Now, Martin-Chang, Gould, and Meuse do not seem to have any political agenda driving their disaggregation of the homeschoolers into a high-performing group and a low-performing group, so I don’t want to accuse them of intentionally cooking the books, but it does seem very strange to me that they don’t even report at all their findings on the original question that inspired their study.
2. I found the distinction between “structured” and “unstructured” homeschoolers a bit unsatisfying, especially given how significant it is in this analysis. Here’s why. As any veteran homeschooler will tell you, there’s no hard-and-fast distinction here. There’s a continuum. Furthermore, researchers have consistently found that over time families tend to move along that continuum from structure to unstructure. This paper’s facile distinction misses both of those points. The paper also fails to consider length of time homeschooling among its subjects. Had the “structured homeschoolers” been homeschooling their entire lives? For just a few months? We don’t know, though the researchers themselves pointed out the significance of this question in their opening discussion of Rudner.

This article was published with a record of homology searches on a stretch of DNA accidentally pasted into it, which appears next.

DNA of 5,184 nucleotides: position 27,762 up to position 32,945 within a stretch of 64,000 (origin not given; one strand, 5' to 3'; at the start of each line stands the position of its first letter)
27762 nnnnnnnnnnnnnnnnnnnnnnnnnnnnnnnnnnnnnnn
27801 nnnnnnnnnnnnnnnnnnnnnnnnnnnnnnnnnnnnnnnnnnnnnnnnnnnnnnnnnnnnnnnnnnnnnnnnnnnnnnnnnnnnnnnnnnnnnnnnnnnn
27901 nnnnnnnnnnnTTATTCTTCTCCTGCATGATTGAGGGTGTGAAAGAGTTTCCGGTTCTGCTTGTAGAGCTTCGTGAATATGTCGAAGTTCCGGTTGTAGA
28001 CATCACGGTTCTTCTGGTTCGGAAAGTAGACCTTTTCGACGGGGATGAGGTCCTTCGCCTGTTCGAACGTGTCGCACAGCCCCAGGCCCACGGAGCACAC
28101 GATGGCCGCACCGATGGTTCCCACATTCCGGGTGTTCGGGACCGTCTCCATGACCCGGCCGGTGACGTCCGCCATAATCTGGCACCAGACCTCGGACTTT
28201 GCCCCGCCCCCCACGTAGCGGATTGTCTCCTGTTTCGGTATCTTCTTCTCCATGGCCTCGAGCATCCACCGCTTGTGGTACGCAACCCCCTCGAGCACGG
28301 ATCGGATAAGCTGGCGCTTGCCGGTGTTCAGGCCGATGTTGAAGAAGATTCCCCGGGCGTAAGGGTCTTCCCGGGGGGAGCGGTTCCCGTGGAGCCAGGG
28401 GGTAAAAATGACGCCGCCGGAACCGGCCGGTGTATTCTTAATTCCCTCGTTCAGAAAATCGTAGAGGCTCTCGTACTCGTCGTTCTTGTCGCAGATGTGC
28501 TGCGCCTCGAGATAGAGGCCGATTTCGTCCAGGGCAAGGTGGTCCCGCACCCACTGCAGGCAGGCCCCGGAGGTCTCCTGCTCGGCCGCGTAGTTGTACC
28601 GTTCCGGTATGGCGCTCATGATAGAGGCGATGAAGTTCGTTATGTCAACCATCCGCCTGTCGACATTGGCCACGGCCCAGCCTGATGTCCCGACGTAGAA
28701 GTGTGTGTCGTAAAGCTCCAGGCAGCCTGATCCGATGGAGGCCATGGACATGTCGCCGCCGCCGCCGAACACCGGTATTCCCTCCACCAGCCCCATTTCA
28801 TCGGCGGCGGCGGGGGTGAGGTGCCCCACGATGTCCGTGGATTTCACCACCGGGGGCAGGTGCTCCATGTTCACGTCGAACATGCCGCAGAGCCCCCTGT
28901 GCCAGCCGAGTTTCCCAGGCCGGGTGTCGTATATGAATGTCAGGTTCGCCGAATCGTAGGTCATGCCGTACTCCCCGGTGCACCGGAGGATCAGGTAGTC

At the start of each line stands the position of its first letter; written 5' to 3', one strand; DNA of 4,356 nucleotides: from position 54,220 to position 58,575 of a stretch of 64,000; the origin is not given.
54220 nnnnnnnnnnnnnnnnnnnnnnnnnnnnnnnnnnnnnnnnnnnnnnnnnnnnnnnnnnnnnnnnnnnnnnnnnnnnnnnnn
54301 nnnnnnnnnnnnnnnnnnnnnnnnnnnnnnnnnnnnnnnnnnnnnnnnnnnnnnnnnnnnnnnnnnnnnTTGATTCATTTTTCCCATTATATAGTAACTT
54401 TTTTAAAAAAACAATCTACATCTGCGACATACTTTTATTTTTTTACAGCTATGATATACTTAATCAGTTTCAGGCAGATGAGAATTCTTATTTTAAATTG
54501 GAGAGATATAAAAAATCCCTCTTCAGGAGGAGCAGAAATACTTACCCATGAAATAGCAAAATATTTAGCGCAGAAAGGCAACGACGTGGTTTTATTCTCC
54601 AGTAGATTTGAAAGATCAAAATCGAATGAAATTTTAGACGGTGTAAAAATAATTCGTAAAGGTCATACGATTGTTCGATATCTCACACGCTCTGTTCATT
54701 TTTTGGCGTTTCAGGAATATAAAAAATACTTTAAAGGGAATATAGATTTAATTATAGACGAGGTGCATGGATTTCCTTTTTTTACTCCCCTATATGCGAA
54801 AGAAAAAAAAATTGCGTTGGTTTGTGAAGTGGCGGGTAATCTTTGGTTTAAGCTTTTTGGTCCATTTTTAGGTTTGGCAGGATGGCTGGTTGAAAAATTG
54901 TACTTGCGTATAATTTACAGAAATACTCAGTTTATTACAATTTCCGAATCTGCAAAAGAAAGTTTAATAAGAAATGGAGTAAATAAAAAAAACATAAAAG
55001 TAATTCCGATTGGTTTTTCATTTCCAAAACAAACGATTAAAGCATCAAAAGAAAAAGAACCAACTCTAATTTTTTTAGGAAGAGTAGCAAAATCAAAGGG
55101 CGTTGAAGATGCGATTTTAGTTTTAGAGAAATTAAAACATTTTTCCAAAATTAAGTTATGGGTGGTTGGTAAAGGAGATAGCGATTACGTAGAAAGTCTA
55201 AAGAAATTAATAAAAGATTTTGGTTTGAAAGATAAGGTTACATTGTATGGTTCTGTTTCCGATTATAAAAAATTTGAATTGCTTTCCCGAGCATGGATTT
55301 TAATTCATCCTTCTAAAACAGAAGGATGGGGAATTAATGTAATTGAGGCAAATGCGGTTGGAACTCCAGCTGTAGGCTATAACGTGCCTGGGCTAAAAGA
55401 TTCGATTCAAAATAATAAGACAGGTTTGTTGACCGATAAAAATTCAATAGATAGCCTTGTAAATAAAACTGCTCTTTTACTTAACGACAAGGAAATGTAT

3. Finally, despite these significant misgivings, I want to applaud the study for trying to right some of the flagrant wrongs of nearly all previous studies of academic achievement. They’re not comparing a select group of homeschoolers to national averages like Rudner did and like Ray has done and continues to do (for a long treatment of Ray’s oevre see here and here). They’re not comparing public school kids who take their tests under stressful conditions in school, proctored by outsiders, to homeschoolers who take them in their living rooms with mom looking over their shoulder. They control for demographics. All of this is wonderful. If they had only given us the generic data comparing all homeschoolers to all public schoolers in their sample and given us data comparing the results of longtime homeschoolers with those who have only just begun, the results would be much more valuable. Of course larger sample sizes would be nice too, as would (pipe dream) a longitudinal follow-up in 10 years to see if the results from these young children remained consistent over time. But for all its failings, this study provides a great model future studies could build upon to get us some real data on homeschool/public school comparisons.